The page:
I’m really good with the English language, but I’ve turned that sentence over several times and I can’t parse it in any logical way. What the heck does it even mean? The moment you have Mr. Hyde do anything not in Robert Louis Stevenson’s book, it’s a “different situation.” I think that the argument being made here is that by putting Mr. Hyde in a modern context, then that makes it Alan’s and that makes it legally and morally okay.
If that’s true, then I invite Alan to try that with James Bond, or Jason Bourne, or any other character where the writer or the estate is still around to fight for the rights of their characters. Legally, yes, you can do what you wish with public domain characters. But one ends up on a slippery moral slope to say that all of these other writers' characters are fair game but Alan’s characters are sacred on a moral or emotional basis.
I would suggest that there are just as many people around the world who hold Wendy from Peter Pan sacred, or who might think it untoward that Alan had Mr. Hyde literally sodomize the Invisible Man TO DEATH after the latter serially raped a bunch of girls at a private school. How would Robert Louis Stevenson or H.G. Wells have viewed such a story?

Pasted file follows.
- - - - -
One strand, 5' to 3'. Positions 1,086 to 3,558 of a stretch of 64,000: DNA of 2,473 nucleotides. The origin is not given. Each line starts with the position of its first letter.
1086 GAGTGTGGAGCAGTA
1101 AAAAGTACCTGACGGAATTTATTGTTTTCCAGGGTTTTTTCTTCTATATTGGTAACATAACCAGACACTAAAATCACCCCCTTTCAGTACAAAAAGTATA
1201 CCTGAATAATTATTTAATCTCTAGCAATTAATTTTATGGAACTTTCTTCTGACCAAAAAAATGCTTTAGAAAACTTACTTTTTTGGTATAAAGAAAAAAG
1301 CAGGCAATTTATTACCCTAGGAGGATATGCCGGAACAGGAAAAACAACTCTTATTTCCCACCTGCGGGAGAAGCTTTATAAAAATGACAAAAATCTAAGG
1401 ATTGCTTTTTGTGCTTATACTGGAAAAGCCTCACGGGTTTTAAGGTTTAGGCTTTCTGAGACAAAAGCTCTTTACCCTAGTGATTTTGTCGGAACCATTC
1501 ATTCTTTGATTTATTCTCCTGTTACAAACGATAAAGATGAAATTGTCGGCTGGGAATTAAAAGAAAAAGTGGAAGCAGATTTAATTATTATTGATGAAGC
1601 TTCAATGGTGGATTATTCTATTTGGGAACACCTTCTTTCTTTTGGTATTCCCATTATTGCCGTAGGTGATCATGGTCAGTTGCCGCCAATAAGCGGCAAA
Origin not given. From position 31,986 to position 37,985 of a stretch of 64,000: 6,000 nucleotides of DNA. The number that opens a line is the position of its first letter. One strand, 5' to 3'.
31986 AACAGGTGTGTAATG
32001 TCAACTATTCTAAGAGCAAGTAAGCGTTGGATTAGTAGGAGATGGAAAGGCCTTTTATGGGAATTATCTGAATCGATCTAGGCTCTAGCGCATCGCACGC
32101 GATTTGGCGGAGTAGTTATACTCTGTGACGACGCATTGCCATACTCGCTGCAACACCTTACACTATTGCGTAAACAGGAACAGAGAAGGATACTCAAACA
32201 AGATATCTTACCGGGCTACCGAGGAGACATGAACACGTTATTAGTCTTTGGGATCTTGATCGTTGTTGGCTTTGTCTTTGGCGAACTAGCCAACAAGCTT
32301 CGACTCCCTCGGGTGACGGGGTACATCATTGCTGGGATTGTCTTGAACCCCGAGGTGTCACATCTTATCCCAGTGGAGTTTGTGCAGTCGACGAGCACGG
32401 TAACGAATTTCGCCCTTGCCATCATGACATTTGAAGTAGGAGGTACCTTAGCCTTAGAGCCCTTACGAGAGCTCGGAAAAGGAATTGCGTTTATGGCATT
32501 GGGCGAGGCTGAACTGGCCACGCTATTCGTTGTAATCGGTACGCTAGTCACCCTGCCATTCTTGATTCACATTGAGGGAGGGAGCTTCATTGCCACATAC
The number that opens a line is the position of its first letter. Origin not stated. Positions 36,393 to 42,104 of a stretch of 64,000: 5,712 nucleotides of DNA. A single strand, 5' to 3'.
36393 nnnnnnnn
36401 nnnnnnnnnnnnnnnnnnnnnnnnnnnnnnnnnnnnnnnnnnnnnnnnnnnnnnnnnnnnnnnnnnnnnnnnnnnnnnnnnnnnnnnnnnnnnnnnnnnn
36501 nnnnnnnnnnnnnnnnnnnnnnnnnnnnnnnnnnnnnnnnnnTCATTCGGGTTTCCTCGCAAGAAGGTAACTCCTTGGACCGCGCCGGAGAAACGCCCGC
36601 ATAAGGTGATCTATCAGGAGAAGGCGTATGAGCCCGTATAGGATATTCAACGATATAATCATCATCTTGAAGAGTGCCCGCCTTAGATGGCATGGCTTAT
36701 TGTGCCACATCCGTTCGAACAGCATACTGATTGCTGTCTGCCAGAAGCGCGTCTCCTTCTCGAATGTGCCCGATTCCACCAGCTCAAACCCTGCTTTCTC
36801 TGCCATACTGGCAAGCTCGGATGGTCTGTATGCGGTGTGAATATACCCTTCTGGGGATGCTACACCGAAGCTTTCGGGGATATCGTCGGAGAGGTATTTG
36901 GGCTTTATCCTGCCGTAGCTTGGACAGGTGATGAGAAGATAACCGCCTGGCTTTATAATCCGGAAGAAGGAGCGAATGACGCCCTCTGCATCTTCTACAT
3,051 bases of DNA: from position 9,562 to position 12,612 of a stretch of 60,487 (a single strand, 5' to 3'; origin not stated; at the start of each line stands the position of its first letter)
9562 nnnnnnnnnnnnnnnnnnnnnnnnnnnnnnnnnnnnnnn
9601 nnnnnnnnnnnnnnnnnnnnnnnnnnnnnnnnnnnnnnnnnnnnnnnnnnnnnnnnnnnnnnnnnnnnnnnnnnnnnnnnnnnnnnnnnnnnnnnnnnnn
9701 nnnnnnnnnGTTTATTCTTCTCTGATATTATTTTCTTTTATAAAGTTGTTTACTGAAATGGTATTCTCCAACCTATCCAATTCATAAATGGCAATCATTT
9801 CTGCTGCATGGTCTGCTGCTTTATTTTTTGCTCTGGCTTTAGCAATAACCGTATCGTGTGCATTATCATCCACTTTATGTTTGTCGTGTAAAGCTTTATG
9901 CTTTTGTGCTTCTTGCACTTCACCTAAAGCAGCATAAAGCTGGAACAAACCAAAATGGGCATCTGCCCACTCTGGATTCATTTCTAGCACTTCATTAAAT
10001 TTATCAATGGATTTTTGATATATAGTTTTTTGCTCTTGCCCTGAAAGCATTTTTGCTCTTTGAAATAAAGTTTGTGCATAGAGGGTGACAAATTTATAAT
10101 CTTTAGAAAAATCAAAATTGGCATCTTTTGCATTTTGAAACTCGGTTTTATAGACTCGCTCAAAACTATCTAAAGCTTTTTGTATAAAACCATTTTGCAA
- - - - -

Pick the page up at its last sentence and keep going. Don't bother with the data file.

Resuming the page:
Despite this, somehow, by Alan’s lights, that’s not just okay, it is right and proper. I’m not saying he shouldn’t have done it. Alan’s a genius, and if it were in my power I’d set him up with a big distribution system, ten million dollars, and publish anything he wrote, up to and including the phone book.
I’m just suggesting that one needs to be consistent in one's moral stance if one wishes that moral stance to be taken seriously.
“This will dilute the legacy of the original Watchmen.”
Can’t happen. The book is the book is the book. It will always be up on the shelf. You can read it alone, or after the prequels, or before...it doesn’t change a word of it. The original book has twenty five years of legacy standing behind it. It’s not that fragile. It’s a work of art, and art endures.
“So how come you left Thor because they were messing with the story?”
Apples, meet oranges. Thor was a work in process, versus a finished work in the case of Watchmen. No one's suggesting a mid-course correction in the original book. I would have been happy to remain on Thor for decades, but when I saw the ominous approach of an Event that would once again erase or damage the story that I had worked so hard to create, I opted out. By contrast, nobody is infringing on a story Alan wants to write. Finally, again, opting out of Thor was my choice, just as it’s Alan’s choice not to be involved in any further Watchmen projects. I have no more right to complain about what came afterward than...well, anyone else in that situation.
“You didn’t like what Mongoose Publishing did with Babylon 5.”